So what does all this mean for the future of our fiscal health? Experts are weighing in left and right. I’m sure you’ve heard the letter theories – is it going to be a ‘v’, ‘u’ or ‘w’ shaped recovery? While some refer to the pandemic as a temporary glitch in an otherwise bullish market, others, including many respected financial gurus, economists and investors see this as a calm before the tsunami. This latter portion of theorists predict that we are on the precipice of one of the worst crashes of all time, frantically wagging their finger at the national debt clock and citing factors such as the looming, pent up supply of foreclosed homes and the massive overleveraging of banks (the federal reserve has purchased $2.1 trillion worth of treasuries, bonds and mortgage backed securities to keep interest rates down, and US banks own 55% of the $3.2 trillion dollars of the global leveraged loan market and collateralized loan obligations). To be clear, I am absolutely not an economist, nor am I here to chime in with my predictions. I can only speculate on this unprecedented phenomenon in which all signs point south, but the stock and housing markets are steering north. Unemployment is high, consumer confidence is low, and the markets are showing gains the likes of which no recession has ever seen.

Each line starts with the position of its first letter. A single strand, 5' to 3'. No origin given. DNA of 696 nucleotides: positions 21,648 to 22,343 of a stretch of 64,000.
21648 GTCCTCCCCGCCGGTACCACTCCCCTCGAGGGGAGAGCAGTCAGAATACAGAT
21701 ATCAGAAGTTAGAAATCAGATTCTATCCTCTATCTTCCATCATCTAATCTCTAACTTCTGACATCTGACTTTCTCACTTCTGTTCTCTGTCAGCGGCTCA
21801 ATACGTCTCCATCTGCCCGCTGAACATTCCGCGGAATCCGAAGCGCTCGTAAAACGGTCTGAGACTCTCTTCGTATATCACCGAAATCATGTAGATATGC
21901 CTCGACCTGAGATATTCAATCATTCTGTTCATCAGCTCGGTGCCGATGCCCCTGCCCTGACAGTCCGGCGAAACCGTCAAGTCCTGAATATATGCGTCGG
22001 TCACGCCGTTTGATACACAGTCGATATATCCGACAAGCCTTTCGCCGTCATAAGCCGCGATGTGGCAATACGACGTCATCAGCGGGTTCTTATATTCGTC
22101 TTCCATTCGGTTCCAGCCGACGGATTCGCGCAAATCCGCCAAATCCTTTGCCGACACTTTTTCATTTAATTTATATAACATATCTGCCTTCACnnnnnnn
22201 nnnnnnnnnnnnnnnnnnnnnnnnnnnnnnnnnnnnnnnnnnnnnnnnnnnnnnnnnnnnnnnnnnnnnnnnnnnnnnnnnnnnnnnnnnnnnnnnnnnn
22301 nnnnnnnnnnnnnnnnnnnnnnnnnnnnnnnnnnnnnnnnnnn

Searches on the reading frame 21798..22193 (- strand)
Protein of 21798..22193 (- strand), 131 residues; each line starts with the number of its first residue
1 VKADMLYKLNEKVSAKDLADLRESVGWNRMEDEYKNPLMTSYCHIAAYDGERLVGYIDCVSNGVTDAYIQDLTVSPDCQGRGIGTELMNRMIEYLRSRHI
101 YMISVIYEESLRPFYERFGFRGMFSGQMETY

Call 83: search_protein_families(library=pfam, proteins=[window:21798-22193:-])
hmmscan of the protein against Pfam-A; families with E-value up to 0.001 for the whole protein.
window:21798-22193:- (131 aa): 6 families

When the market finally bottomed out in 2008 following the Lehman Brothers collapse, it sparked a Great Recession. Per Wikipedia, household wealth in the United States fell from its peak of $64.4 trillion in 2007 to $50.4 trillion by the end of the first quarter of 2009. Banks, whose valuations were based on mortgage backed securities, scared off investors, resulting in a dramatic decline in stock prices and credit availability. And because banks throughout the crisis borrowed from Peter to pay Paul, repaying their debts in over-rated mortgage backed securities and CLOs, many, both domestic and international, were dragged into what became a global financial catastrophe. The unemployment rate skyrocketed, big banks failed, consumer spending and the housing market in general tanked – it was not good. The government, absolutely unprepared for this, focused on bailing out the big banks and were relatively slower to roll out stimulus packages to the rest of the economy. It wasn’t until 2010, two years post crash, that we saw very much juice injected into the fiscal veins of consumers. So when the market crashed, it went down with a loud bang and was profoundly felt immediately. Now fast forward to the 2020 recession. This time around, haunted by the recent economic conflagration of 2008, Uncle Sam made it rain right out of the gate. He dusted off the old printing press and began producing massive amounts of cash to pump into the economy as soon as the lockdowns began. Republicans and Democrats immediately reached across the aisle to pass the CARES act which brought various initiatives to benefit working families including but not limited to a federal moratorium on foreclosures, mortgage forbearance relief (see my previous post on this subject) and economic impact payments. This generous initiative has had the intended result of keeping the unemployed in the game and boosting purchasing power, which in turn has resulted in increased spending and investing. But it’s just a matter of time before the government gravy train comes to a screeching halt. You can only print so much money before inflation comes to bite you in the rear.